Volatility Is Normal
- March 23, 2020
Stay Invested for the Long Run
Healthy markets experience sizeable selloffs. In 20 of the last 21 years, the stock market saw a pullback of 7% or higher. Yet only five of those years saw a negative annual price return. Investors tend to get hurt when they lose sight of the big picture or can’t stomach short-term volatility. Generally, staying invested for the long run has proven to be a better strategy than trying to time the market. Indeed, behavioral finance research shows that many investors tend to buy high and sell low, which could sink their portfolios.
The Upshot: Missing the market's best days is far worse than being invested during its worst. Keep calm through periods of volatility and consult with your financial advisor on how to dampen the effects of volatility while staying on track to hit your long-term goals.
If you’re not a client and want to learn more about the effects of volatility on your portfolio, reach out to an Oppenheimer Financial Advisor.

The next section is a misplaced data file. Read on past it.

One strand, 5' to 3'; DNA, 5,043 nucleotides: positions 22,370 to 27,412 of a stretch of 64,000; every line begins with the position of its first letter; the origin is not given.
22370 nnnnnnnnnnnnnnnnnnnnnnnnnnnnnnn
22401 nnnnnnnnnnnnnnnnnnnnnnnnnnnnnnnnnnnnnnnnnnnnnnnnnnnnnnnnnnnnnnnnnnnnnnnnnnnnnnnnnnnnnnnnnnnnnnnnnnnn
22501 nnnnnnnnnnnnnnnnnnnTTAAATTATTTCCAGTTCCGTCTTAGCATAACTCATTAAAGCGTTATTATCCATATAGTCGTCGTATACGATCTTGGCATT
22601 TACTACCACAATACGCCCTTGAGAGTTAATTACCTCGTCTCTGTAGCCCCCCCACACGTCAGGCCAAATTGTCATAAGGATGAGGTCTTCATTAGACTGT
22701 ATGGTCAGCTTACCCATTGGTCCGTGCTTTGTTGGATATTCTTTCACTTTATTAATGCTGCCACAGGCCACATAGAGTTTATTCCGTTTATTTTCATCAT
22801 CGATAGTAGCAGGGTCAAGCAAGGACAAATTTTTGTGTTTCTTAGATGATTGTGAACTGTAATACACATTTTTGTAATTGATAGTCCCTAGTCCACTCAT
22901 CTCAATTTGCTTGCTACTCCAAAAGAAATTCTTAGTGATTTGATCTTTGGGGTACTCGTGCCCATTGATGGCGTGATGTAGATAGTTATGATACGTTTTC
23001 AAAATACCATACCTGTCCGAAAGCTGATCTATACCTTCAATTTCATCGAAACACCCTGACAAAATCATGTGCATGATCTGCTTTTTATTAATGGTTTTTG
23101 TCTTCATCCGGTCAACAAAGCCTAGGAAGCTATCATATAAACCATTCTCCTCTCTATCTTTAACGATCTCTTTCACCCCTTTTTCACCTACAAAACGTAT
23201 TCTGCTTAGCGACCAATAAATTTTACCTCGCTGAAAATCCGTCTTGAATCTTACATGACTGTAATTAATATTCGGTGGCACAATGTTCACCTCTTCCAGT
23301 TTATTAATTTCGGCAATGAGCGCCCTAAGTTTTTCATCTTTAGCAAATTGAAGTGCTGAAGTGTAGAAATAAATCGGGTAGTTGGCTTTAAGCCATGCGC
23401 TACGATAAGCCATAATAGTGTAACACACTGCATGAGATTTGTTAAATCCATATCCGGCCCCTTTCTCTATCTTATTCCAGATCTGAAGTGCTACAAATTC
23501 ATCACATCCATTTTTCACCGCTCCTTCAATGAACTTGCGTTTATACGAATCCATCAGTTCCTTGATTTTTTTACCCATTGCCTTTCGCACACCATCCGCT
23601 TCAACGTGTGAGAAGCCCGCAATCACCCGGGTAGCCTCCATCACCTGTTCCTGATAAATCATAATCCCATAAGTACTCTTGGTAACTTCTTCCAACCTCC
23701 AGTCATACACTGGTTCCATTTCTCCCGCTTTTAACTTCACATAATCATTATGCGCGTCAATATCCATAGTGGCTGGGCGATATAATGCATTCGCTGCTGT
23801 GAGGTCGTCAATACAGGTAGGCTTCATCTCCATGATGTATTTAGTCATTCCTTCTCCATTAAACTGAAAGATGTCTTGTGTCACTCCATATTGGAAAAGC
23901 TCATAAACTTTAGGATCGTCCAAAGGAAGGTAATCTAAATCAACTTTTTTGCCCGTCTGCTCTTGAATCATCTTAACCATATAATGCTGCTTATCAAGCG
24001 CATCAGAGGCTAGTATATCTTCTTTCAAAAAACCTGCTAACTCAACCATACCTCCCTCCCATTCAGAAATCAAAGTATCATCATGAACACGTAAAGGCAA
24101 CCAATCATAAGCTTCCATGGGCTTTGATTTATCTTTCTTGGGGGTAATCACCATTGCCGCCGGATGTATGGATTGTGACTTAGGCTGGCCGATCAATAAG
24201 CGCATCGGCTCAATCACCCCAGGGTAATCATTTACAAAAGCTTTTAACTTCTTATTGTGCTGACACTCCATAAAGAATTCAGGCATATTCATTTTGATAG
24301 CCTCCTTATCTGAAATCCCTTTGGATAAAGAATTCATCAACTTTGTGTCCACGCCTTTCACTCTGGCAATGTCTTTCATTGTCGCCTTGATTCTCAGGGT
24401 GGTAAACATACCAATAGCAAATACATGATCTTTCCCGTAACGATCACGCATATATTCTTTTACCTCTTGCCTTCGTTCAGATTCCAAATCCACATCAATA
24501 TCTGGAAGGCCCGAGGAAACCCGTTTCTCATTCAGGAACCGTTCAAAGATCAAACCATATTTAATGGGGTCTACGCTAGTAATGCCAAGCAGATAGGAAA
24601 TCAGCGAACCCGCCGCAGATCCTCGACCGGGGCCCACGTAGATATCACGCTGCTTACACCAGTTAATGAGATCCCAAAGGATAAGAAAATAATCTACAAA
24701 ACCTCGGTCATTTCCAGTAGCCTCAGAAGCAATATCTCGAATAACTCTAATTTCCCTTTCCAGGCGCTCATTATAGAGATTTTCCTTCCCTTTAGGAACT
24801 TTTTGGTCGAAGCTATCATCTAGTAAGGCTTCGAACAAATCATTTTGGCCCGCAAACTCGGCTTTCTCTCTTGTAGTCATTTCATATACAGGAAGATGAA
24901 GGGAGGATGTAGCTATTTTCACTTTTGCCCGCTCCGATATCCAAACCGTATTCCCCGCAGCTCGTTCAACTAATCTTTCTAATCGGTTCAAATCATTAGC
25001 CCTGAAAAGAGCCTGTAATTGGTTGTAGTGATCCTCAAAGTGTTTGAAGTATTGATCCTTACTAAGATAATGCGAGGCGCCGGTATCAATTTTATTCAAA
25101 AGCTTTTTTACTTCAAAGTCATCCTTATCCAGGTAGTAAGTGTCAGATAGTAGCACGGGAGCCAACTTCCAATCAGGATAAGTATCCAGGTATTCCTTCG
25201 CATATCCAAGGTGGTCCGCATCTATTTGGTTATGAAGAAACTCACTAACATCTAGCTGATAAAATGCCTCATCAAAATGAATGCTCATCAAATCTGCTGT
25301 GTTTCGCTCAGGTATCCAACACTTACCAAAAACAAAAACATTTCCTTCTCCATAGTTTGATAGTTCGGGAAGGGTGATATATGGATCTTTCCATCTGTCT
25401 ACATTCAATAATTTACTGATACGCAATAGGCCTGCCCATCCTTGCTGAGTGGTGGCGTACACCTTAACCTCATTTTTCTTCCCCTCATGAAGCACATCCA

Data as 3/19/2020. Sources: FactSet and OAM Research. This chart contains historical data and it is used for illustrative purposes only. It doesn't constitute investment advice and it's not an investment recommendation. There is no guarantee that any investment strategy will be successful. Investing in securities involves risk and may result in loss of principal. Past performance is no guarantee of future results. Indices are unmanaged, hypothetical portfolios of securities that are often used as a benchmark in evaluating the relative performance of a particular investment. An index should only be compared with a mandate that has a similar investment objective. An index is not available for direct investment, and does not reflect any of the costs associated with buying and selling individual securities or management fees. The S&P 500 Index consists of 500 stocks chosen for market size, liquidity, and industry group representation. It is a market value weighted Index (stock price times number of shares outstanding), with each stock's weight in the Index proportionate to its market value. The index is one of the most widely used benchmarks of US Equity Large Cap performance. 2302945.2